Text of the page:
My friend Siobhan and I have started a venture called The Queer Forum. Inspired by the TED Talks, we are hosting irregular get-togethers in which we invite half a dozen LGBTQI/Queer-identified people to give an informal talk to a friendly audience about something of importance or interest to them, and/or to our community. We might also show some short films, time permitting. It's not-for-profit, community focused and aimed at bringing queer folk together for education and fun.

We held our first event during Pride weekend and it was a really lovely, warm, eye-opening and well-received event. We learned about the film critic Vito Russo, about being a visiting covert lesbian in Bolivia, about gay erotic art, LGBTQI Muslim life, and more. You can see videos of some of our talks at our Vimeo channel.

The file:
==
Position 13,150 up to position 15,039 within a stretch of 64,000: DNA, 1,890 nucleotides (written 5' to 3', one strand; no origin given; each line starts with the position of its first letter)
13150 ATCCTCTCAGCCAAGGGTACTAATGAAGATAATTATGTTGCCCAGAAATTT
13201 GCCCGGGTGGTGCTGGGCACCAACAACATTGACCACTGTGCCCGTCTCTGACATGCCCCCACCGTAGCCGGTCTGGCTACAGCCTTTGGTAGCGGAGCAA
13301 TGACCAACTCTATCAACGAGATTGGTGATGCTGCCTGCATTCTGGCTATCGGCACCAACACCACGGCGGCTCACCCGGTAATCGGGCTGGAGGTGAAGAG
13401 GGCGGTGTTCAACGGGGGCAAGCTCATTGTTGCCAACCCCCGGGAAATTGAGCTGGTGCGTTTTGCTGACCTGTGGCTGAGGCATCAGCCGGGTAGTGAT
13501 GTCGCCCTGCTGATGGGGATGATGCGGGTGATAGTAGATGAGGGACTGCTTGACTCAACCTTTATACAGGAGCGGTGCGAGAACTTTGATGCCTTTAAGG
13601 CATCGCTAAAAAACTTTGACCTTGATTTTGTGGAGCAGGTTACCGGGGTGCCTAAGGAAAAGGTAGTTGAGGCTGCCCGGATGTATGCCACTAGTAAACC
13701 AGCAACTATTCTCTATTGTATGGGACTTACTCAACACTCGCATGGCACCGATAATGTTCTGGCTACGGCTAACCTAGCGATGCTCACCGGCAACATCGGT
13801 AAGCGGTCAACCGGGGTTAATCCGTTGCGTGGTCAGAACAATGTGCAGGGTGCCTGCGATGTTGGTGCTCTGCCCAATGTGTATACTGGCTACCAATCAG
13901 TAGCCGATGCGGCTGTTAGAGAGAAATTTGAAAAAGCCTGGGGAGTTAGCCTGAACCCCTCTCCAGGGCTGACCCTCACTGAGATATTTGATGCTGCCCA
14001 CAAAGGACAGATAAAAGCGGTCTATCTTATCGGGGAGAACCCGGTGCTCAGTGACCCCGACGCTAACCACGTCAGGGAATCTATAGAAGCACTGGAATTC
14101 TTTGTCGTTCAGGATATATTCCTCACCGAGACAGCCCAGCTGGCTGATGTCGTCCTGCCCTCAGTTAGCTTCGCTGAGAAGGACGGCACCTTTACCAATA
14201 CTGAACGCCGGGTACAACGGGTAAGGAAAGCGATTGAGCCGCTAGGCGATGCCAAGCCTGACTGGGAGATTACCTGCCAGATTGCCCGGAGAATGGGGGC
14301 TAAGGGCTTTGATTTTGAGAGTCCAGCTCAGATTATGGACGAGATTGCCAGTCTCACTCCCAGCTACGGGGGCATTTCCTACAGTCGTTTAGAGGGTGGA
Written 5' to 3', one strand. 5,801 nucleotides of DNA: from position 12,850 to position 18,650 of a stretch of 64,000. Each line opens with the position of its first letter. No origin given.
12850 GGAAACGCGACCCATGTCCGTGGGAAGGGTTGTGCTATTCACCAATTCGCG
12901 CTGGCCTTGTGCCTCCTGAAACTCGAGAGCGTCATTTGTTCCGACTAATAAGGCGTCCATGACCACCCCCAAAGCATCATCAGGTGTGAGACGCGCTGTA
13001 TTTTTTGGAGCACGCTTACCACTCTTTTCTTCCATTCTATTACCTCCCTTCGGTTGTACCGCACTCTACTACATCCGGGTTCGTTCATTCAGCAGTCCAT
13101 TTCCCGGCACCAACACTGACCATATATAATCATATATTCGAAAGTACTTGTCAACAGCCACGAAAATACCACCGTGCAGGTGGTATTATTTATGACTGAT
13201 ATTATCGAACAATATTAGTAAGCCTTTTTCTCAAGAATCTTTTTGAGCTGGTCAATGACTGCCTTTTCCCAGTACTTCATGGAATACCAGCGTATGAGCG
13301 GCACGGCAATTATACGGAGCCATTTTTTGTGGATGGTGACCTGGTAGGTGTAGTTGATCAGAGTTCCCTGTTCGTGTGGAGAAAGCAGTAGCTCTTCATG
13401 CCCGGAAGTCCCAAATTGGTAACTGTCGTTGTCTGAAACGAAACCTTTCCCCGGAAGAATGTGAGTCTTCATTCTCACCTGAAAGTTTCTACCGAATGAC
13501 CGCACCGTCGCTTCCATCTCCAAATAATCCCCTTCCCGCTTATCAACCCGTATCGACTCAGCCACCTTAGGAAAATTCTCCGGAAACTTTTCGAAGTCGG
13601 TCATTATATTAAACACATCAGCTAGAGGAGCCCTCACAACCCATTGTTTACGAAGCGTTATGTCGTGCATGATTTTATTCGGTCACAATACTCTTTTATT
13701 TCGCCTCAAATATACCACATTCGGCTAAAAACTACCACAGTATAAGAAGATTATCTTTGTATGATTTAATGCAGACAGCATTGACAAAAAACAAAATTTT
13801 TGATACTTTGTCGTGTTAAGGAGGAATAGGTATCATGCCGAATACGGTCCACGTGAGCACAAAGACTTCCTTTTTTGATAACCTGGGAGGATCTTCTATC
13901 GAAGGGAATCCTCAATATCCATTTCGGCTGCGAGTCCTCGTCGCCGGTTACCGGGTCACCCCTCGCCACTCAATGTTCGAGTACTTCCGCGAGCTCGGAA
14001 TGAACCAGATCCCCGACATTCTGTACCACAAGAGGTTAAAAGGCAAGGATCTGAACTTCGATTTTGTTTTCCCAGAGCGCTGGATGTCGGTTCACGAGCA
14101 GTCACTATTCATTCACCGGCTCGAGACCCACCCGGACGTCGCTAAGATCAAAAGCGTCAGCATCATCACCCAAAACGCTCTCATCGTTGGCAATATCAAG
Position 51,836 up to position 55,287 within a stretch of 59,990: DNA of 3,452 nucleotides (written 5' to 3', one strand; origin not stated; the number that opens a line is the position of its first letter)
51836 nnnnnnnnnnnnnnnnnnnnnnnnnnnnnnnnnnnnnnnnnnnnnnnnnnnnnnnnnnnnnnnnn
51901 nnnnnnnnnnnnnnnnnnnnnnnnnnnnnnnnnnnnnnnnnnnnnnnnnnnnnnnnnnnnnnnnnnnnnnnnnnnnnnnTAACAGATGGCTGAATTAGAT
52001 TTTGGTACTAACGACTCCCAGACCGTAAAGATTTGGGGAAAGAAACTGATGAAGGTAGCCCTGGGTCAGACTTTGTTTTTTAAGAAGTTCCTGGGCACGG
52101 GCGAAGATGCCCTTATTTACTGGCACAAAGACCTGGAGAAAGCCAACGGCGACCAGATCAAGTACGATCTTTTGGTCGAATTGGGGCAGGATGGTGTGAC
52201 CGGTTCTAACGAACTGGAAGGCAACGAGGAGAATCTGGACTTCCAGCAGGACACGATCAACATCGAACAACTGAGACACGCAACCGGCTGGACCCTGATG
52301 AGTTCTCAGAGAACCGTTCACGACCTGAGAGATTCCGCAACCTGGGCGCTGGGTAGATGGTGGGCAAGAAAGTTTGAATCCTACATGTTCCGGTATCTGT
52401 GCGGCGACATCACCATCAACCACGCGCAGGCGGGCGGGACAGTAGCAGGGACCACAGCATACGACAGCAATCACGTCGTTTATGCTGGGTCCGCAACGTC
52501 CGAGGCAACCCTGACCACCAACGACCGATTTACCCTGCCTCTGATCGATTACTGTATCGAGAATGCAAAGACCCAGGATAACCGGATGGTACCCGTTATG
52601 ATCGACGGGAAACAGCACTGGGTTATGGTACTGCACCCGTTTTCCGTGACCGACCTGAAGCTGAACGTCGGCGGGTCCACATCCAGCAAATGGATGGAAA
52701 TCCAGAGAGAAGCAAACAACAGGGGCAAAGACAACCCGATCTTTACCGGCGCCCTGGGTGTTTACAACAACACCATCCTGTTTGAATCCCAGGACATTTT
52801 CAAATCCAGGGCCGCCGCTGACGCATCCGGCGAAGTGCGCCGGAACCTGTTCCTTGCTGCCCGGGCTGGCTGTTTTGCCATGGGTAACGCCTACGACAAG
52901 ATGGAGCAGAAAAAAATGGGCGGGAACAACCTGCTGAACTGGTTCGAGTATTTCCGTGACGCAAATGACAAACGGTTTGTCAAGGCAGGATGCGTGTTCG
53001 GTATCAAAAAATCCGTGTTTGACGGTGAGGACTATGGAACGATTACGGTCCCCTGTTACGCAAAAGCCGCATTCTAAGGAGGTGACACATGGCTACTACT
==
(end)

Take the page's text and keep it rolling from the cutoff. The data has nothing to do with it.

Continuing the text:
Our next event is on Sunday 7th December at 6pm at Bangkok Restaurant on Princess Street, Manchester.

If you want more of a taste of what we're about, here's the Introduction I gave to our first event:

Hello. Thank you to everyone for coming to our first ever Queer Forum event. A special thanks to Rachele and the team here at Bangkok for giving us this lovely space to work in, and for including us in the Queer We Are program of events. Rachele approached myself and Siobhan separately to do an event here and, because great minds think alike, we both came up with the same idea; to do something like the TED talks that was for, by and about LGBTQI people. We both feel strongly that making yourself heard is an important thing for queer people. Stephen Beresford, who wrote the movie Pride, which no doubt you’ll all be going to see next month, said the other day how hard he’d found it as a gay man to make himself heard about anything other than sex; and that’s as a middle class white guy. There are voices everywhere that should be heard and we want The Queer Forum to be one of the places you’ll hear them.